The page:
David Meyers

My professional world began with what I learned from the formative experiences I had at the USIU School of Performing Arts, and subsequently at the Old Globe Theatre, in San Diego. When I was of an age to do Godspell, I was largely about instinct, over experience. But, at 23 years old, what would one expect. I had fallen in with two groups of very talented professionals who saw in me the potential that, frankly, took me some years to realize. And, I couldn’t be more grateful. In the late summer of 1974, I joined up with a cast of wonderful, vibrant young performers to begin rehearsals of this unique and challenging show called, Gospell. My life has never been the same since.

From that point, and over the next year, we rode the whirlwind with a show that touched and excited audiences like nothing I’ve ever experienced since. I’m happy to say that, somehow, I’ve spent a large portion of my life engaged in professional theater – which has been my life-long ambition. I’m not a household name, nor on Broadway. But, I consider myself lucky and privileged to have had a career in the toughest game there is. And, Godspell was the beginning. I got my Equity card with that production.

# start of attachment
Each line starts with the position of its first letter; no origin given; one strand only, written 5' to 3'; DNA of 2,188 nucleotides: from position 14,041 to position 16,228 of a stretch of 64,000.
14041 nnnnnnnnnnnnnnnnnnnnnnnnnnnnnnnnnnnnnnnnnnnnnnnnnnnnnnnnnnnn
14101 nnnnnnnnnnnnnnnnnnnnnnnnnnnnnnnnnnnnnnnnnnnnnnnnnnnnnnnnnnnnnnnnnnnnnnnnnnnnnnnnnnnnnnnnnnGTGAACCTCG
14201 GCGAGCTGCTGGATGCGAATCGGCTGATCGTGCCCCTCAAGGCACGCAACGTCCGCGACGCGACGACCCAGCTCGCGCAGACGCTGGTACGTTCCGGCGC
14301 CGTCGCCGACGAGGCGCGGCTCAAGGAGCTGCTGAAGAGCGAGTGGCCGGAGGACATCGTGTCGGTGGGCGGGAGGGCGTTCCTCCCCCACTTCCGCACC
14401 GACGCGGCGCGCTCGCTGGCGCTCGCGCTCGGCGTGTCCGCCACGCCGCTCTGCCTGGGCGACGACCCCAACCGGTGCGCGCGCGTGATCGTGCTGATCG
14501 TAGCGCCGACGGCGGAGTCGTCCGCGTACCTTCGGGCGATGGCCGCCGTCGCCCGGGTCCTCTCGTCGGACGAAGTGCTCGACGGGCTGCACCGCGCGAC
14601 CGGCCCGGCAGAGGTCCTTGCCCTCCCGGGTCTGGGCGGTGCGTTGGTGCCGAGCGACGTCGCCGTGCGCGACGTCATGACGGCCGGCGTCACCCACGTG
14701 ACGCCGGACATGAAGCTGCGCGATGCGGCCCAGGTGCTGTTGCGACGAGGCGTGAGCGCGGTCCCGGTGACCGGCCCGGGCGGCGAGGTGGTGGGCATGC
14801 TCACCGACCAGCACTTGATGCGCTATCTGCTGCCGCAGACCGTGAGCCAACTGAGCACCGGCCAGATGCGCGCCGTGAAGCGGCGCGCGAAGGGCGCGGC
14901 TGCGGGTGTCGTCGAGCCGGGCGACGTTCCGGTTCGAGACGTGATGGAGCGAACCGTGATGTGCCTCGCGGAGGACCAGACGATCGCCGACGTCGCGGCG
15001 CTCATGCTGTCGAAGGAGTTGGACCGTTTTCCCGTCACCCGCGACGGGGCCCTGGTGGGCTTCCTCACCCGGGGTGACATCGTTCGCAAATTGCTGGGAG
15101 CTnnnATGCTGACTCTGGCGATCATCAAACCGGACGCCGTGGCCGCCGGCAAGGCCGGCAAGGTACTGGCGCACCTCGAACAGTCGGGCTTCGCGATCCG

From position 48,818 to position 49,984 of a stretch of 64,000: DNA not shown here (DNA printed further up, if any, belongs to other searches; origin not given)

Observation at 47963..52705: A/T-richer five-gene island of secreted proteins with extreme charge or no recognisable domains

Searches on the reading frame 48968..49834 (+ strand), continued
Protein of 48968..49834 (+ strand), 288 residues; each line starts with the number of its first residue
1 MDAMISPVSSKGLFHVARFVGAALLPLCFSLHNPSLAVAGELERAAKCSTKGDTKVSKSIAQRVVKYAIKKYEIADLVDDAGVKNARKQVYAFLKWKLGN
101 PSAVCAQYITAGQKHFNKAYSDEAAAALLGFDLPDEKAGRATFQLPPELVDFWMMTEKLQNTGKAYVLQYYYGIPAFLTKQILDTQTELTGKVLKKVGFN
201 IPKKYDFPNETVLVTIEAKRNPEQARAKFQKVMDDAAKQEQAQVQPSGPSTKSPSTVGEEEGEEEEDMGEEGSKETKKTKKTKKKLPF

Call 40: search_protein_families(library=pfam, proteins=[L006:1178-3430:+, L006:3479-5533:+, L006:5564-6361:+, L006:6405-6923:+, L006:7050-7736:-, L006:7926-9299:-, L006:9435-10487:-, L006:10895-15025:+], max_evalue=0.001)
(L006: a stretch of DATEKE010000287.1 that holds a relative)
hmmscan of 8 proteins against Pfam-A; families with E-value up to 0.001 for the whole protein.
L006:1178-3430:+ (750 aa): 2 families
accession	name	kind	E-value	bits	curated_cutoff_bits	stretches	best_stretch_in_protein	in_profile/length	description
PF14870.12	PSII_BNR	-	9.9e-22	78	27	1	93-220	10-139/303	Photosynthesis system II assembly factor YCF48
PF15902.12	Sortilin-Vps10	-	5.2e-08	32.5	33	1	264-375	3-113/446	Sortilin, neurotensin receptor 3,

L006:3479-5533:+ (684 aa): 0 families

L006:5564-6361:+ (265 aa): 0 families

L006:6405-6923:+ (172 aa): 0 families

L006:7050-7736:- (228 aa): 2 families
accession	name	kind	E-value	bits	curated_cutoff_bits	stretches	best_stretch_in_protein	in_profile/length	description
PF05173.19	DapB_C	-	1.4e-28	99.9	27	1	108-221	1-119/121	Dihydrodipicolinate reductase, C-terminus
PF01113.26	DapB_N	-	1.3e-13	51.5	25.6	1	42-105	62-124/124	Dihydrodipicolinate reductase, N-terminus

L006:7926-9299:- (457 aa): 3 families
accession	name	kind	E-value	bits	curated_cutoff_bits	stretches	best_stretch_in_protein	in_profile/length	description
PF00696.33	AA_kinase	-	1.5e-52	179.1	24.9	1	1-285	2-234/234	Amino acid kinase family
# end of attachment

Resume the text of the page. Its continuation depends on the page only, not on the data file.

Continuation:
Since then, I’ve had the incredible good fortune of performing in a number of repertory companies all over the country – from Cincinnati Playhouse in the Park, to La Jolla Playhouse, to Portland Center Stage and Artists Repertory in the great Northwest. At La Jolla Playhouse he worked with James LaPine to premiere his new musicalized version of Little Miss Sunshine. He also worked with the creators of Urinetown to develop and premiere their musical companion piece Yeast Nation. Also at La Jolla Playhouse and San Diego Repertory, David worked with playwright Matt Spangler to develop and premiere his adaptation of T.C. Boyle’s Tortilla Curtain. In Portland, David’s most recent project was Indecent, for Artists Repertory. But, his favorite work was in 2019’s production of The No Play, with the wonderful folks of Passinart.


So much, and yet I lust for more constantly. Long live Godspell!